When I was very young, my parents’ business flooded.
Queensland’s 1992 summer rains swelled the banks of the Noosa River to breaking point and beyond at Hilton Terrace where they owned the Noosa Veterinary Surgery.
Dad was the veterinarian and Mum was practice manager, and it was our livelihood as they raised my brother and I, five and two-and-a-half-years-old at the time.
It was devastating for the young parents and first time business owners who had invested so much financially, physically and emotionally into the practice. But, they were able to rescue the animals convalescing in the cages and from the mess salvage the remains of the business, and rebuild.
Of course it was not the damage to the building itself that wrought the devastation, but the building itself was a symbol of what they had built and were building together. It contained memories and mementos of their aspirations and dreams and the faith they had in themselves and each other, and in the span of a few hours it was all but destroyed.
On a larger scale, the fire at Notre Dame represents many of the same things to a great many people.
As a lover of history, architecture and Disney films I can see the Notre Dame is an objectively important cultural icon.
And as a curious observer of Christianity (and religion in general) the symbolism of not only the building, but the relics and artefacts contained within those hallowed walls is wholly apparent. Watching that spire collapse as an atheist was as much an indication that the end of days are nigh as I could possibly invent, so I can only imagine how it looked to the devout.
I am not going to try and say the grief is misplaced, or that there are things of greater concern to concentrate our collective energies upon. We are a capable lot, humans.
We have been known to multitask and we can gather to grieve the destruction of a cultural icon, while also despairing a great many global injustices.
Whether or not you feel a part of the culture it represents does not make it any less significant.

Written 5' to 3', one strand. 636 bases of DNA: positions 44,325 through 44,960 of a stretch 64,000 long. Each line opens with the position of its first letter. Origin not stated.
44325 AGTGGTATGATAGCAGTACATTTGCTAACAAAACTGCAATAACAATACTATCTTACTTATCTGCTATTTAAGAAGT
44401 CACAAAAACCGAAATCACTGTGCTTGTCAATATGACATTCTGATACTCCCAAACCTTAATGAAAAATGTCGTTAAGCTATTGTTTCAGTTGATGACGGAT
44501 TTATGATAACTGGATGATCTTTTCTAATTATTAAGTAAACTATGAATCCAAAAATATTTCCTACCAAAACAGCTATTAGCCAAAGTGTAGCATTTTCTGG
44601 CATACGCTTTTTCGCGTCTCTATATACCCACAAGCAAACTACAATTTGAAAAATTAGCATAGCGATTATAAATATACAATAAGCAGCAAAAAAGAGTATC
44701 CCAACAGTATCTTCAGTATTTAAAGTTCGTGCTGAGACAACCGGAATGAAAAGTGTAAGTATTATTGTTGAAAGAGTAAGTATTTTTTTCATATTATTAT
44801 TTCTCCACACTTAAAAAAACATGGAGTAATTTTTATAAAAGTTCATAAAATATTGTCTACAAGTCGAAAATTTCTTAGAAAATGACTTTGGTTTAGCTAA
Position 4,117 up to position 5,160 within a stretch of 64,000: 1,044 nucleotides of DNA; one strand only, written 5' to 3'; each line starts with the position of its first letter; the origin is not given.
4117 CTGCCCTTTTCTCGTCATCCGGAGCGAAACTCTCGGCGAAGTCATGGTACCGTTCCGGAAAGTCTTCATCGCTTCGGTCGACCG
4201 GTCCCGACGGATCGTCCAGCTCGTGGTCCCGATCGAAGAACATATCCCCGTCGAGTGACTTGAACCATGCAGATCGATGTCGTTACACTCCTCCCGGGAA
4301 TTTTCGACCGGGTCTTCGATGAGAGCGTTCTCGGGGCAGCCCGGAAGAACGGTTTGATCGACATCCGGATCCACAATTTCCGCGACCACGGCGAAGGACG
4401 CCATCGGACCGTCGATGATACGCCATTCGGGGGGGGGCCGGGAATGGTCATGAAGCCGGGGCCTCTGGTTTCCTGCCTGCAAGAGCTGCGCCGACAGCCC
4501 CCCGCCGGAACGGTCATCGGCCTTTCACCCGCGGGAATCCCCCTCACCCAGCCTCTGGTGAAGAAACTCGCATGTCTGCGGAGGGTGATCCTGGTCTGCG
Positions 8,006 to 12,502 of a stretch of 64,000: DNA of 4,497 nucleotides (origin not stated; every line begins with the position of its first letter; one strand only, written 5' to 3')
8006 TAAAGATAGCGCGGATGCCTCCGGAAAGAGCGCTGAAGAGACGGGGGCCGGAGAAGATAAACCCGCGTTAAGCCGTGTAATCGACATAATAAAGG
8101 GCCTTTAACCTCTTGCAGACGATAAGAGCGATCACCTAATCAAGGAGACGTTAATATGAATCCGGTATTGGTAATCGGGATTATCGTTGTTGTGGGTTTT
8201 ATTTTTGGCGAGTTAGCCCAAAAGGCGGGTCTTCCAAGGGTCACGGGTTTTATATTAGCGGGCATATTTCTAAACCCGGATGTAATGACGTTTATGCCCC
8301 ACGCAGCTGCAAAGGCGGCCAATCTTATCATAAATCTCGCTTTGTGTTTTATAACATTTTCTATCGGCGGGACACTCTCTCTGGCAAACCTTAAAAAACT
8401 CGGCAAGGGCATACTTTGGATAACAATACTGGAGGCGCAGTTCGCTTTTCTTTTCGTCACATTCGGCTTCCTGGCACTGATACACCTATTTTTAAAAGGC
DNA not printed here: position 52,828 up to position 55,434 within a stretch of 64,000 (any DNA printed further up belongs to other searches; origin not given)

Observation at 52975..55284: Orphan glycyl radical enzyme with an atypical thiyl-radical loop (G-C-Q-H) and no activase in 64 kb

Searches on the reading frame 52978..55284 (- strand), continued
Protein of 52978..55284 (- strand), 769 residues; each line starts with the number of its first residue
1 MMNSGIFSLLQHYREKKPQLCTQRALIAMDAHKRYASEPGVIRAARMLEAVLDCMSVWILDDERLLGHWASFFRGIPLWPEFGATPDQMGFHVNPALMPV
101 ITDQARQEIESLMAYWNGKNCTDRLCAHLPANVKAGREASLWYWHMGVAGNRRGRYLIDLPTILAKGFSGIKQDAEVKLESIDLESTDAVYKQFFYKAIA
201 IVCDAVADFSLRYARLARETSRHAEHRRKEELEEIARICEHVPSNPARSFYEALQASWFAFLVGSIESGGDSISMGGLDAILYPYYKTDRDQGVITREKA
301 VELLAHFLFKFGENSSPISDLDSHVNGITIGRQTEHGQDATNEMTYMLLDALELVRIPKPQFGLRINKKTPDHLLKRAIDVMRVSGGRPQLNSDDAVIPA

But, by the same token we cannot be fooled into thinking this is a unifying cause for greater humanity – this is very much a white, Christian grief.
That does nothing to minimise the grief, aside from make me personally a little less sympathetic.
But I am cynical as to whether there would be such an outpouring of support and sympathy if something of significance to a less mainstream culture were to be destroyed. Would it continue to be Australian front page news days after the fact if part of Mecca was destroyed?
Would we be so concerned if companies wanted to put a pipeline through sacred native American land?
Would a billionaire offer a great fortune to protect 800 year old trees which are held sacred by the oldest continually surviving culture in the world?
We would not, and we are not.
There are things to which we should ascribe a similar level of concern.
Climate change is destroying our ability, and the ability of many other species, to exist on earth.
To an extent I can appreciate the ability to mourn the Notre Dame, to gather and sing Ave Maria, to share photos of visits to Paris in years gone by and feel somewhat connected.
Climate change is still an abstract concept to many; too nebulous in its presentation for its impacts to be felt.
But that is not to say the earth has not had its burning spire moment over, and over again in recent years.
Maybe if hymns had been written to the breathtaking beauty of the Great Barrier Reef, we would have been more inclined to protect it from bleaching.
If the polar ice caps had been a reference point for gothic architecture we may have tried to stop them from melting.
If we took the story of the Garden of Eden literally, we may have wanted to save this world from ourselves.
But I do not believe the believers of those stories anymore, and I have not for a long time. Because we do not act upon their lessons.
That is why we grieve harder for the destruction of a building than we do for our natural environment.
Because the world is not man made.
We can’t take credit for it, so we will not mourn it.
We aren’t actually mourning the Notre Dame, but the vestiges of our vanity.
We’re mourning a monument we built to ourselves but claimed was for the glory of a god. And as we do, we’re ignoring the ravages we wreak upon the world and failing to see the irony in our belief that a god created this world for us.
But we know how that story ends; we have eaten the apple, and our tenancy in this wondrous Eden has been revoked.